Juan Andrés (convert)

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Juan Andrés
Born 15th century
Xàtiva, Spain
Died 16th century (?)
Pen name alfaquí
Occupation scholar, priest
Ethnicity Spanish Moor
Period Renaissance
Genre Christian polemic against Islam
Notable works Confusion de la secta mahomatica (Valencia, 1515)

Juan Andrés, Latinized Joannes Andreas (active 1487–1515), is the name chosen by a Spanish Muslim scholar who converted to Catholicism and wrote a well known polemical work against Islam, the Confusión o confutación de la secta mahomética y del Alcorán.[1]

Life[edit]

The man subsequently known as Juan Andrés was born in Játiva, Spain, the son of an Islamic scholar. Trained as a faqīh himself, he converted to Catholicism in 1487 in Valencia Cathedral and took the Christian name Juan Andrés. Becoming a priest, he was made an envoy by the Catholic Monarchs Ferdinando and Isabela, to preach Christianity in Granada after it was reconquered.[2] He worked closely with the Aragonese Inquisitor Martín García.[3][4]

Around 1516 there was a canon of Granada Cathedral by the name Juan Andrés, but it is not certain that this is the same man.[5]

Works[edit]

Juan Andrés' main apologetical work, Confusion de la secta mahomatica y del alcoran (Valencia, 1515), while written to encourage Muslims to convert to Christianity, was later banned by the Spanish Inquisition due to the extensive quotations from the Qur'an that it contained.[6] It nevertheless went into many further editions.[7]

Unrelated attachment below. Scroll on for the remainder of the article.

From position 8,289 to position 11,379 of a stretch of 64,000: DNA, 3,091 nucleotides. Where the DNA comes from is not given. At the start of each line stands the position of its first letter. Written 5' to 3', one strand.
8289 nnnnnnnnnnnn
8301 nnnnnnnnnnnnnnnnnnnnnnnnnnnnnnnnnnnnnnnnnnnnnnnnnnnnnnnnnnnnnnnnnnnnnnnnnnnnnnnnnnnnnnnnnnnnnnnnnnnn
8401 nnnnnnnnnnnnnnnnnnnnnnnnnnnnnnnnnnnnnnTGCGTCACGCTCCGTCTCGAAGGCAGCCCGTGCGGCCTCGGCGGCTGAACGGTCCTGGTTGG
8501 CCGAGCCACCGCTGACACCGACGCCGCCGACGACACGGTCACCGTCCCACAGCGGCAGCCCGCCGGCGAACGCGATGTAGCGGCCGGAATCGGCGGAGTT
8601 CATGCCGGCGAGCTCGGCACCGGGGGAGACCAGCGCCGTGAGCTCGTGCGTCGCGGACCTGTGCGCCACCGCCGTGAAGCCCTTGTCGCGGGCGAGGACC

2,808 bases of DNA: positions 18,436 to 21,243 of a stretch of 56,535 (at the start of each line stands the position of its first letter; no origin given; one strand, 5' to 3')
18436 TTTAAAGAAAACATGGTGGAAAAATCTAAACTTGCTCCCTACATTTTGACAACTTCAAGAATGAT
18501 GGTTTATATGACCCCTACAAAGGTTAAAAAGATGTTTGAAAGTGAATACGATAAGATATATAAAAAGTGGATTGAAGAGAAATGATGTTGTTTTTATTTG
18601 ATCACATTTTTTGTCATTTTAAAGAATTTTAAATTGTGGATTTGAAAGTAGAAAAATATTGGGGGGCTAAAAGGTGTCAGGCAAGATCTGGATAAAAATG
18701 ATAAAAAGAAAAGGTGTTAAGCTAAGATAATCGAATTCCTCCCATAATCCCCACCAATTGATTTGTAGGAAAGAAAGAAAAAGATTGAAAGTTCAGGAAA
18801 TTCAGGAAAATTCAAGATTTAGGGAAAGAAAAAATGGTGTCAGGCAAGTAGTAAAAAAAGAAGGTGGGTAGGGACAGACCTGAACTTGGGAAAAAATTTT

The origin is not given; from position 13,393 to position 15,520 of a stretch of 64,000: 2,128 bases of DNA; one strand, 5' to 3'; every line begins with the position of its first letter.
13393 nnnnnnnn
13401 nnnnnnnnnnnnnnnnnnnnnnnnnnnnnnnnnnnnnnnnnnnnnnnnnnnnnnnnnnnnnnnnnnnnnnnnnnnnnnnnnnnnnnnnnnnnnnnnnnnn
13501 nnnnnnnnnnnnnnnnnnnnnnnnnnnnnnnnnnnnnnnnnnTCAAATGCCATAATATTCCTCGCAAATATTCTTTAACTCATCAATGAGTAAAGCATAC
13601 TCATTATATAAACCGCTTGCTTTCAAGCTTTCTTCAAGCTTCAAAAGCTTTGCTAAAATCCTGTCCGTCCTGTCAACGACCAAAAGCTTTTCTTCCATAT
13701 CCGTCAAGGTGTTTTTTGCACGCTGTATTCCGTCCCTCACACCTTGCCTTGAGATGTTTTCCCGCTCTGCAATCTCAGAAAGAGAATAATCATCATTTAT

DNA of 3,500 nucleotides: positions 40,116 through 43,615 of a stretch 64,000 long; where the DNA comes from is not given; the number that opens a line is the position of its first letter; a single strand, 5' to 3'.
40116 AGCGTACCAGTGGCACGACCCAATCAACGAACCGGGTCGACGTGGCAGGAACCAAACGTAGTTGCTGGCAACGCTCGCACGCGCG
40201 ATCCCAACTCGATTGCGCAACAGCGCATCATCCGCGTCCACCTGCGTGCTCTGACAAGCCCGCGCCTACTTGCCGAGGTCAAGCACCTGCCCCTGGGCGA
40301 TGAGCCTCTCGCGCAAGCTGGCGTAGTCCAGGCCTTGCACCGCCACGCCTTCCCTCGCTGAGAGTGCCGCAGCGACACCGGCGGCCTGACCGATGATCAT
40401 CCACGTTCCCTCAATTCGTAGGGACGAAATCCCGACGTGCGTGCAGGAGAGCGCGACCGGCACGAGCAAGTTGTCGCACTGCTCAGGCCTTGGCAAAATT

The Confusion de la secta mahomatica was translated into Italian as Opera chiamata confusione della setta Machumetana (Venice, 1537; reprinted 1540, 1545, 1597), then from Italian into French as Confusion de la secte de Muhamed (Paris, 1574) and into Latin as Confusio sectae Mahometanae (Leipzig, 1595). It was translated from Spanish into Dutch as Een zeer wonderlycke ende waerachtighe historie van Mahomet (Antwerp, 1580), and from Latin into German as Confusio Sectae Mahometanae: darinnen deß Mahomets Ursprung, Ankunfft, Leben vnd Tod (Leipzig, 1598). An English translation bore the title The Confusion of Muhamed's Sect (London, 1652)

A second book has also been attributed to him, Sumario breve de la pratica de la arithmetica (Valencia, 1515), but with some doubt as to whether this is the same Juan Andrés.[8]

References[edit]

  1. ^ Juan Andrés, Confusión o confutación de la secta mahomética y del Alcorán, edited by Elisa Ruiz García (Salamanca, 2003).
  2. ^ Enrico Cerulli, Nuove ricerche sul Libro della scala e la conoscenza dell'Islam in Occidente (Vatican, 1972), pp. 121–167
  3. ^ Miguel de Epalza, El Corán y sus traducciones (University of Alicante, 2008), p. 109
  4. ^ L. P. Harvey, Muslims in Spain, 1500 to 1614 (University of Chicago, 2005), p. 34.
  5. ^ Ryan Szpiech, "Preaching Paul to the Moriscos: The Confusión o confutación de la secta mahomética y del Alcorán (1515) of 'Juan Andrés'", in La corónica: A Journal of Medieval Hispanic Languages, Literatures, and Cultures 41:1 (2012), p. 318.
  6. ^ Grace Magnier, Pedro de Valencia and the Catholic Apologists of the Expulsion of the Moriscos (Leiden, 2010), pp. 29, 139.
  7. ^ Grace Magnier, Pedro de Valencia and the Catholic Apologists of the Expulsion of the Moriscos (Leiden, 2010), p. 138.
  8. ^ 'Joannes Andreas', in The Biographical Dictionary of the Society for the Diffusion of Useful Knowledge, Volume 2, Number 2 (London, 1843), pp. 635-636.